L&N Railroad Bridge


By 1857, the Louisville & Nashville Railroad lacked only one connection for through trains to travel between the two cities—a bridge over Green River. Irish stonecutters John W. Key and sons were hired for two years to construct the piers that uphold the bridge, and German immigrant engineer Albert Fink designed and built one of his patented trusses. In its day, this bridge was the largest iron bridge in the United States, at 1,075 feet long.

The bridge’s true importance became evident in 1861, as the armies of the Union and Confederacy sought control of the vital rail lines. This railroad bridge was the link that could draw northern forces south. In an odd turn of fate, in August 1861 when General Simon Bolivar Buckner received instructions to destroy the bridge, the Keys, who had joined Buckner’s rebel force, were detailed to set and blow the charges, dropping two spans into the river to prevent the Union from using the bridge.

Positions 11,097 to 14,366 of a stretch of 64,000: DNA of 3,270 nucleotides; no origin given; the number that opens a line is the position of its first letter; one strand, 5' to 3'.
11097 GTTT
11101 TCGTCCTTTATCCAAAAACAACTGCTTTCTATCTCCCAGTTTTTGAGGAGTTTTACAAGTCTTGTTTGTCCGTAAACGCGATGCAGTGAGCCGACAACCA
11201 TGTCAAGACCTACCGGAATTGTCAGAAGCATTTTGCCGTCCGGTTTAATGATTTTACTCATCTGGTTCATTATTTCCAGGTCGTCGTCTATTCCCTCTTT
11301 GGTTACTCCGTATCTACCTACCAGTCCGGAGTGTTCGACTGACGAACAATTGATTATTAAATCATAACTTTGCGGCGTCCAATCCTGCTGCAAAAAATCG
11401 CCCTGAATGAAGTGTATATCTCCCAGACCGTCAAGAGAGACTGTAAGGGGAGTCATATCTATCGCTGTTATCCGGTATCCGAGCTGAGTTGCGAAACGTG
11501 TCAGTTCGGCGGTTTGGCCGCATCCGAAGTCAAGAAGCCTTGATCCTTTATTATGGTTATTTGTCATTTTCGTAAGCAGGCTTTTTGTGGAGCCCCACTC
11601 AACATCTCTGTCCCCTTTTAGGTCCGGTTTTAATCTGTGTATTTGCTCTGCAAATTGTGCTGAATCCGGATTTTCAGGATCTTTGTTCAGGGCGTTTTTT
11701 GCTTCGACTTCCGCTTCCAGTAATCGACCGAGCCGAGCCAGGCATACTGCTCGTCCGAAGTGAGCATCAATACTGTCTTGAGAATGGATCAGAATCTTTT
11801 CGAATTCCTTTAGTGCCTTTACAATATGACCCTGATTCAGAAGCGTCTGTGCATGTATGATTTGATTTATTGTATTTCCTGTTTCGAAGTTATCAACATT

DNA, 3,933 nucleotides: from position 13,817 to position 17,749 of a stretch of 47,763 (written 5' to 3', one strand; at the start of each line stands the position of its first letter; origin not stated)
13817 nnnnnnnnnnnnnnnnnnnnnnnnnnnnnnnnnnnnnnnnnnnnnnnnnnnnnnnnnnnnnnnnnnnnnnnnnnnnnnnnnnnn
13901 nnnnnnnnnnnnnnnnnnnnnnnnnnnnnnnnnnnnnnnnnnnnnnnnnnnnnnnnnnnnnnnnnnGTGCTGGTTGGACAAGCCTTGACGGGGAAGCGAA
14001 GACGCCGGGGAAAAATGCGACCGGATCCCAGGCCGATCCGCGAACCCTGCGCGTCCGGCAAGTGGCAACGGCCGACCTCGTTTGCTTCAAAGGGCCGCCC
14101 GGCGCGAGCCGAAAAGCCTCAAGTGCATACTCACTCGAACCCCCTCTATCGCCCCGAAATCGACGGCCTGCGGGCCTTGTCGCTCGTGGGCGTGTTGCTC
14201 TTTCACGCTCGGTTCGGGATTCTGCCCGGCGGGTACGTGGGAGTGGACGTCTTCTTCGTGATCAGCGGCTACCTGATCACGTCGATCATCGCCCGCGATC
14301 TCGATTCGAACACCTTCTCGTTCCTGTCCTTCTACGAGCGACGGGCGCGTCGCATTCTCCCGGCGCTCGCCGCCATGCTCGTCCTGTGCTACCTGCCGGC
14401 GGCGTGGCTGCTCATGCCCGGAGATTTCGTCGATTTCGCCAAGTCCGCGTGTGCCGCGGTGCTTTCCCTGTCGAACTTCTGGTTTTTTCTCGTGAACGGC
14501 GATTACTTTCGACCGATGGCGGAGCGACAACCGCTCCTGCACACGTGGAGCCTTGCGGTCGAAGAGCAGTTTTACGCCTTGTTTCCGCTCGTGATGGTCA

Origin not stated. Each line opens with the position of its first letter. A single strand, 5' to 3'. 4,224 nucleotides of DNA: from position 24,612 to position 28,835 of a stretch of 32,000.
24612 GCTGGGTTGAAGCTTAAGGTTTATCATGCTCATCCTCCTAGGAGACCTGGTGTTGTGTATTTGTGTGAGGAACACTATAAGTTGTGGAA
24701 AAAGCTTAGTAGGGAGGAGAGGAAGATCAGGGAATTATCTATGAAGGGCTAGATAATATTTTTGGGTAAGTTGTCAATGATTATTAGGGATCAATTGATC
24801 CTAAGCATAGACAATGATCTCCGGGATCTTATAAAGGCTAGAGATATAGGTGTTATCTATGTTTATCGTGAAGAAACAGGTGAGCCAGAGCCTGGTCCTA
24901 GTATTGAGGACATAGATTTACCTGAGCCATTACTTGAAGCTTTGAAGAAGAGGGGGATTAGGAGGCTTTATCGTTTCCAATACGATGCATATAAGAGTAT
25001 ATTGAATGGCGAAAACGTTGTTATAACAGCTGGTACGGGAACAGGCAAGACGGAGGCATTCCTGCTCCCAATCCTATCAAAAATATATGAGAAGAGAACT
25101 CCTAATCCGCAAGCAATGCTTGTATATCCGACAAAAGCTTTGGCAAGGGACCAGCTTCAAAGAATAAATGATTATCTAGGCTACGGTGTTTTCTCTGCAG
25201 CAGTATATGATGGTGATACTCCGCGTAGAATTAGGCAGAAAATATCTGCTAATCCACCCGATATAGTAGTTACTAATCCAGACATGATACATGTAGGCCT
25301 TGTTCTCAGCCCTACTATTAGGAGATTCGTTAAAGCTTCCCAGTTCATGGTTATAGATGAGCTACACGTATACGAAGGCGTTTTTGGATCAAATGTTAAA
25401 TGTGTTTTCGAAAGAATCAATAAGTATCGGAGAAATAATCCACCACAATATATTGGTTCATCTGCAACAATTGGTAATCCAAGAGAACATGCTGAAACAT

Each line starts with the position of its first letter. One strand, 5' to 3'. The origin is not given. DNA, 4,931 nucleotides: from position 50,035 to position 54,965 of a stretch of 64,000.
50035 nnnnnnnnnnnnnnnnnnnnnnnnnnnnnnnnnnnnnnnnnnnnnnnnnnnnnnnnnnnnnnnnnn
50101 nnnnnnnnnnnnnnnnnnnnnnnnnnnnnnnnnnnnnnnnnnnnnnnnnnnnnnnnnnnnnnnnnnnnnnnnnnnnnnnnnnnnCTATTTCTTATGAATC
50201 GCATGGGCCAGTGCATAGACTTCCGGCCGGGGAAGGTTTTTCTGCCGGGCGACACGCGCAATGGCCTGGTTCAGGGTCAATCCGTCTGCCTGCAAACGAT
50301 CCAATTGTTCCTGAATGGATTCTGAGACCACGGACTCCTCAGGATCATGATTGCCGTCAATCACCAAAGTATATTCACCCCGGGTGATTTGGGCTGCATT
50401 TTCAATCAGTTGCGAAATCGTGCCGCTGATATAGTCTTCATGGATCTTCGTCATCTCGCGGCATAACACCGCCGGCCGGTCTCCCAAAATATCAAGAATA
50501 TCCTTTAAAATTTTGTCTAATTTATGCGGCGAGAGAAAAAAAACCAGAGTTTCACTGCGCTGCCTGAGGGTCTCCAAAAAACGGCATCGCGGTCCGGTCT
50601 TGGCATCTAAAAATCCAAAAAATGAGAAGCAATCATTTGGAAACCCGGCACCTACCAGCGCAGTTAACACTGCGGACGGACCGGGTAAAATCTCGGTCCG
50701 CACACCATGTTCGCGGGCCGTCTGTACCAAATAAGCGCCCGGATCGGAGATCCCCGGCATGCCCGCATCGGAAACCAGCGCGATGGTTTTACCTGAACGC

Three battles and five years of continuous military occupation followed, all for defense of the bridge. But the war would end, and trains would continue, and the stone piers that bore witness to the conflict still support the bridge today.

(Left Illustration Caption)
Albert Fink, a German immigrant and civil engineer, devised a type of bridge truss known as the “Fink Truss,” a patent design of overlapping wrought-iron king-post trusses with additional diagonal bracing. The piers are constructed of locally quarried limestone.

(Center Image Caption)
Plumb-bob used by John W. Keys and sons in building the bridge piers.

(Right Illustration Caption)
During occupation, armies would lay floors across the bridge’s rails to allow men, horses and wagons to cross in great numbers.

Near Charlie Dowling Road, near Munfordville,
Battle for the Bridge Historic Preserve
Official (Historical Marker Database)
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